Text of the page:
Decoding of the simple spike activity in the initial and final hold periods shows that the output of the cerebellar cortex provides surprisingly accurate information about the upcoming motor behavior and of past behavior, respectively, lasting at least 2 s. Based on both GoF and slope, decoding of position (X, Y) during the initial hold is remarkably precise, well above random decoding, and consistent across all four predictive epochs (Fig. 13A,B, top two panels). This is similar with position decoding observed during the track period (Fig. 9). Position error (XE, YE) and radial error (RE) decoding exceeds random decoding at all predictive epochs with strong decoding for a large lumber of epochs. Velocity decoding based on the simple spike firing in the initial hold is generally less robust, except at the longest-predictive epoch (P1) and speed decoding is at chance level. The strength of decoding based on the firing during the final hold (Fig. 13C,D) is similar to that observed for the initial hold period. Decoding of position, position error and radial error for the final hold period greatly exceeds random decoding for almost all feedback epochs. Velocity decoding is less strong, except at the shortest feedback epoch (F1) and speed decoding is indistinguishable from chance.
Little evidence for long-term complex spike modulation with kinematics and performance errors
In a subset of 40 Purkinje cells, the complex spike discharge was reliably isolated and discriminated throughout the entire recording session. An analysis of both short- and long-term complex spike modulation with each parameter during the track period was undertaken on this group of neurons using complex spike-triggered averaging. In these cells, the average pause in simple spike firing following complex spike discharge was 48.6 ± 85.7 ms with a minimum inactivation period of 10 ms (Streng et al., 2017). With four of the five parameters only short-term complex spike modulation occurred (Fig. 14B–F). Only five instances of complex spike long-term modulation with behavior were observed, all with position, as shown for an example Purkinje cell (Fig. 14A). For these five long-term complex spike modulations, identified in four cells, the climbing fiber activity preceded a significant change in position (p < 0.0001e; Fig. 14B).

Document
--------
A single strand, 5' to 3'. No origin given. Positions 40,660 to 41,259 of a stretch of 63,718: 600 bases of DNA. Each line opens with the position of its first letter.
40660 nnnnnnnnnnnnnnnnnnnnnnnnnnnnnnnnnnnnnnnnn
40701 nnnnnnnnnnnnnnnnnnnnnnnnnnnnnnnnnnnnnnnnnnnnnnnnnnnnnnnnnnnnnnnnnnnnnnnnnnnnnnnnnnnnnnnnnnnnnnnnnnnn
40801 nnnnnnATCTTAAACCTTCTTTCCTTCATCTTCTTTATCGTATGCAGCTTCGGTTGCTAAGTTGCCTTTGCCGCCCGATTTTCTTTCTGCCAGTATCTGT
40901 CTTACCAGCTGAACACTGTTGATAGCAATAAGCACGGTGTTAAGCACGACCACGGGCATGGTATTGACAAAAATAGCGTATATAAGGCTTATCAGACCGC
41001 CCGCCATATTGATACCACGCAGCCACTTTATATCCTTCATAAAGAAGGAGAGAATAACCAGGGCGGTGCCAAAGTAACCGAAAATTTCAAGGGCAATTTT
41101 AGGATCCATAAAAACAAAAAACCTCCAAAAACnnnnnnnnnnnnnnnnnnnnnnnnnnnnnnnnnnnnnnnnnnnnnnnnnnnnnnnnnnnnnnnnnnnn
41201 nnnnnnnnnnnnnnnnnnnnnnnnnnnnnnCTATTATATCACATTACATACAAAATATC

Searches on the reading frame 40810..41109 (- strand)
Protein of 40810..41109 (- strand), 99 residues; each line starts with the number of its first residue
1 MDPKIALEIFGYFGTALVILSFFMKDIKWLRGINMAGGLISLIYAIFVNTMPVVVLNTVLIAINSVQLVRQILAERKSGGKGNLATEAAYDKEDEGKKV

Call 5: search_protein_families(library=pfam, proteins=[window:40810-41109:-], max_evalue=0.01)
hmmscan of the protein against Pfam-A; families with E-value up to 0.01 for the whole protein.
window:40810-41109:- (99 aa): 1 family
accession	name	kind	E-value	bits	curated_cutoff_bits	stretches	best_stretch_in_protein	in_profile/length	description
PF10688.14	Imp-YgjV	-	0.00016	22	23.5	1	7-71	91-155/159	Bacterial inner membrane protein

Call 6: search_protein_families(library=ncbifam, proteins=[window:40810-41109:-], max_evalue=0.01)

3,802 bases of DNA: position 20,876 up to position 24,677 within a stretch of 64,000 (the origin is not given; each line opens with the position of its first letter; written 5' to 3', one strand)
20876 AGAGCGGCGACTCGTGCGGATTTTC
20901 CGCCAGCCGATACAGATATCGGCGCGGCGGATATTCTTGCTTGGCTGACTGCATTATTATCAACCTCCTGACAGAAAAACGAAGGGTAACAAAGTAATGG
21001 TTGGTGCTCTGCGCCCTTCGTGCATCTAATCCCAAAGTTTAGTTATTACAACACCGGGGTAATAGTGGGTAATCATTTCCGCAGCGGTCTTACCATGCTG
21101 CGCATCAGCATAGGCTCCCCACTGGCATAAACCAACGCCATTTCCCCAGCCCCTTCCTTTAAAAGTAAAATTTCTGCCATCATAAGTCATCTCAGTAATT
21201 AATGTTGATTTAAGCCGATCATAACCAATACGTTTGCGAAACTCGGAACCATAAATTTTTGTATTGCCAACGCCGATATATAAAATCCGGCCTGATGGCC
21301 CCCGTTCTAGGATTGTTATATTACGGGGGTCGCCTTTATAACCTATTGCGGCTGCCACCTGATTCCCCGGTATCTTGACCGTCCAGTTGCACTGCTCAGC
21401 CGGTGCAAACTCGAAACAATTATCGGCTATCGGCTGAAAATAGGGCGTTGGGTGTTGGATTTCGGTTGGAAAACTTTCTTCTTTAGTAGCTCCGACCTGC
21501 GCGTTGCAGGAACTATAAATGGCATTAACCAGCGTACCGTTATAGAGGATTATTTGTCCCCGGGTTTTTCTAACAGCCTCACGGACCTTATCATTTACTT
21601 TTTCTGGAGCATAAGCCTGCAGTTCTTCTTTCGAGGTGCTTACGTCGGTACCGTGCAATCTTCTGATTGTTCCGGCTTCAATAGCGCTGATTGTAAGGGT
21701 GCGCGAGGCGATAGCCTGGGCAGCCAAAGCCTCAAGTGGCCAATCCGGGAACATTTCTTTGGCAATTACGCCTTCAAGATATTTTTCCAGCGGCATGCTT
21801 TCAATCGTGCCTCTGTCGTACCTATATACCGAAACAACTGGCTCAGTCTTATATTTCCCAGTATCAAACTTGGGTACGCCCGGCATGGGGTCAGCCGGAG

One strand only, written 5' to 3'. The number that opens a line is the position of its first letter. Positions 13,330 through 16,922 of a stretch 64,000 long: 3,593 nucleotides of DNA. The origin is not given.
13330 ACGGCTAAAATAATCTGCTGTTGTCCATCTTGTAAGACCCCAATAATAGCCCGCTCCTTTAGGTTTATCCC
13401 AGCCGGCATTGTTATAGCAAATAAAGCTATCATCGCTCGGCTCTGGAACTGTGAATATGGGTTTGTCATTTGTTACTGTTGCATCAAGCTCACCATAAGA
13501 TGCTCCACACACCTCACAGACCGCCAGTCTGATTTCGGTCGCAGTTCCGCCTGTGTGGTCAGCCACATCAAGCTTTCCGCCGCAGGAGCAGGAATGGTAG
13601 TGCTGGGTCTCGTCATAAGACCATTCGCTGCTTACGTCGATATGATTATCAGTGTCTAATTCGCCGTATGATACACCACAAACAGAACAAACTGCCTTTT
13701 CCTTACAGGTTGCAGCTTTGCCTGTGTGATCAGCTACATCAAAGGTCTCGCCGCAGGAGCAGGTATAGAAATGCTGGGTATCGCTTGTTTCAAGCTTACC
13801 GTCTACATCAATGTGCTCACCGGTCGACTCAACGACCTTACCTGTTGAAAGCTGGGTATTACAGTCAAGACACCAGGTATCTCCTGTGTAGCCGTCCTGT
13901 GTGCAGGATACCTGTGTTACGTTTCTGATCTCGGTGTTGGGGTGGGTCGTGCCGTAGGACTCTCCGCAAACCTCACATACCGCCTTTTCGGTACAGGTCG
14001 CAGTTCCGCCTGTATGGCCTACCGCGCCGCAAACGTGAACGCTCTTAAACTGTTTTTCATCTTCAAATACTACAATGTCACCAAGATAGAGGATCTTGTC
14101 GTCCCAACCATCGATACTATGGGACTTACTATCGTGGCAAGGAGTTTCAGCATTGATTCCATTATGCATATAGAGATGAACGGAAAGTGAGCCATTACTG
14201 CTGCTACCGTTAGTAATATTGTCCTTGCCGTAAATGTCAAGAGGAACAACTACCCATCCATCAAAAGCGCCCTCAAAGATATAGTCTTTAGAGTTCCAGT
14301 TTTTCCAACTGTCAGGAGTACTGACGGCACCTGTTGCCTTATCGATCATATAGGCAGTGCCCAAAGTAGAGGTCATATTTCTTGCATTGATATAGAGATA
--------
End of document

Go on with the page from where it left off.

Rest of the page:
As opposed to this incidental long-range relationship between complex spike discharge and position, the long-range relationship between simple spike activity and behavior in this subpopulation mirrors that found in the entire Purkinje cell population. For position, 80 long-range predictive signals were found in simple spike firing of 32/40 Purkinje cells and 95 long-range feedback signals in 28 cells. For velocity, 60 long-range predictive signals and 64 feedback signals were present in 31 Purkinje cells each. For position error, 29 long-range predictive signals were observed in 23 cells and 44 feedback signals in 26 cells. As in the population, long-range speed and radial error encoding, both predictive and feedback, were less ubiquitous being present in 10 cells each. Therefore, the long-term modulation in the simple spike firing is not associated with or due to similar long-term relationships in the complex spike discharge.